Dr. Stephanie Gray 40:16
I love that I've interviewed over I'm sure you have as well over 100 experts and no one has said that for their top longevity tip and many individuals say Sleep, sleep sleep, but I'm glad that you are bringing in the fitness piece of that the strength training. So thank you.
Debra Atkinson 40:29
Dr. Stephanie Gray 40:30
Thank you so much for coming on the show and really just introducing for our listeners the importance of individualizing their exercise, so really alerting to a lot of the perimenopausal women that what they've been doing. They've been conditioned to think maybe right but actually is wrong. So I hope that our listeners connect with you and get the results that they desire. Thanks so much for coming on the show. Well, thank you so much for having me. I was happy she affirmed how important both recovery time and strength training are for muscle and bone building and keeping cortisol down. If you loved what you heard, you're in luck as Deb has an upcoming first and only 12 week stronger program designed exclusively for you based on research featuring women and menopause. This program includes 12 unique weekly workouts, two strength training sessions each week, a guide for starting and progressing at your pace, how to schedule and time your exercise optimally thorough cueing so you know how to do it, where to feel it and how to adapt an exercise if needed, and a private Facebook group where you'll access Deb, her team and other women just like you for support and accountability registration just open and check out the show notes for links to her free gift as well. Be sure to check out my book your longevity blueprint. And if you aren't much of a reader, you're in luck. You can now take my course online where I walk you through each chapter in the book. Plus for a limited time the course is 50% off, check this offer out at your longevity blueprint.com and click the Course tab. One of the biggest things you can do to support the show and help us reach more listeners is to subscribe to the show. Leave us a rating and review on Apple podcasts or wherever you listen. I do read all the reviews and would truly love to hear your suggestions for show topics guests and for how you're applying what you learn on the show to create your own longevity blueprint. This podcast is produced by Team podcast thank you so much for listening and remember, wellness is waiting.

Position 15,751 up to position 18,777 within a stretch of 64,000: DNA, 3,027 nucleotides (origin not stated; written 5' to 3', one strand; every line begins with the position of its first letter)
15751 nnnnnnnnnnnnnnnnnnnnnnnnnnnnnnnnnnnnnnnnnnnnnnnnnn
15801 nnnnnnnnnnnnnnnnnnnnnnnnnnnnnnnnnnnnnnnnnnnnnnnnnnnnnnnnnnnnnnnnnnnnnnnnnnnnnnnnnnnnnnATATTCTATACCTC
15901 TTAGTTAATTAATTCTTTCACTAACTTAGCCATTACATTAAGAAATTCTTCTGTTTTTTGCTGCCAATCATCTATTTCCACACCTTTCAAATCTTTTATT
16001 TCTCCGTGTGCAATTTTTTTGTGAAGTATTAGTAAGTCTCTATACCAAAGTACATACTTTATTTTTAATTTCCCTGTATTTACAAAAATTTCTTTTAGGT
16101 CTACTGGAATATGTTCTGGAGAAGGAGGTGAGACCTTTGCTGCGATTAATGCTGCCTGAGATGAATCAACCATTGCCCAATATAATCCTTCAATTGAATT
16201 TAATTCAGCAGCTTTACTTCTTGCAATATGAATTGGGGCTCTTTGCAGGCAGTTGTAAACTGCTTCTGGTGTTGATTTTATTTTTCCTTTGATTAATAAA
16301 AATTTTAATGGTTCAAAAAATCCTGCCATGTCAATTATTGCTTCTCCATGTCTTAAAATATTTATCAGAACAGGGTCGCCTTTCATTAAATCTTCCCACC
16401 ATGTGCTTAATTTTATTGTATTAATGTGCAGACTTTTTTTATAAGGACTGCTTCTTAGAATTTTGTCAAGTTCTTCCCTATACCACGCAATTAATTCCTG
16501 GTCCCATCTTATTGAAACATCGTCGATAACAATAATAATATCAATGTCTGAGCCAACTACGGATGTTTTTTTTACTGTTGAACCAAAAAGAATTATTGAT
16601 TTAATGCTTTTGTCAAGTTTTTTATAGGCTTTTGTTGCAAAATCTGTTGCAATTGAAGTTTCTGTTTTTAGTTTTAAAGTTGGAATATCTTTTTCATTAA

The information provided in this podcast is educational no information provided should be considered to be or used as a substitute for medical advice, diagnosis or treatment. Always consult with your personal medical authority.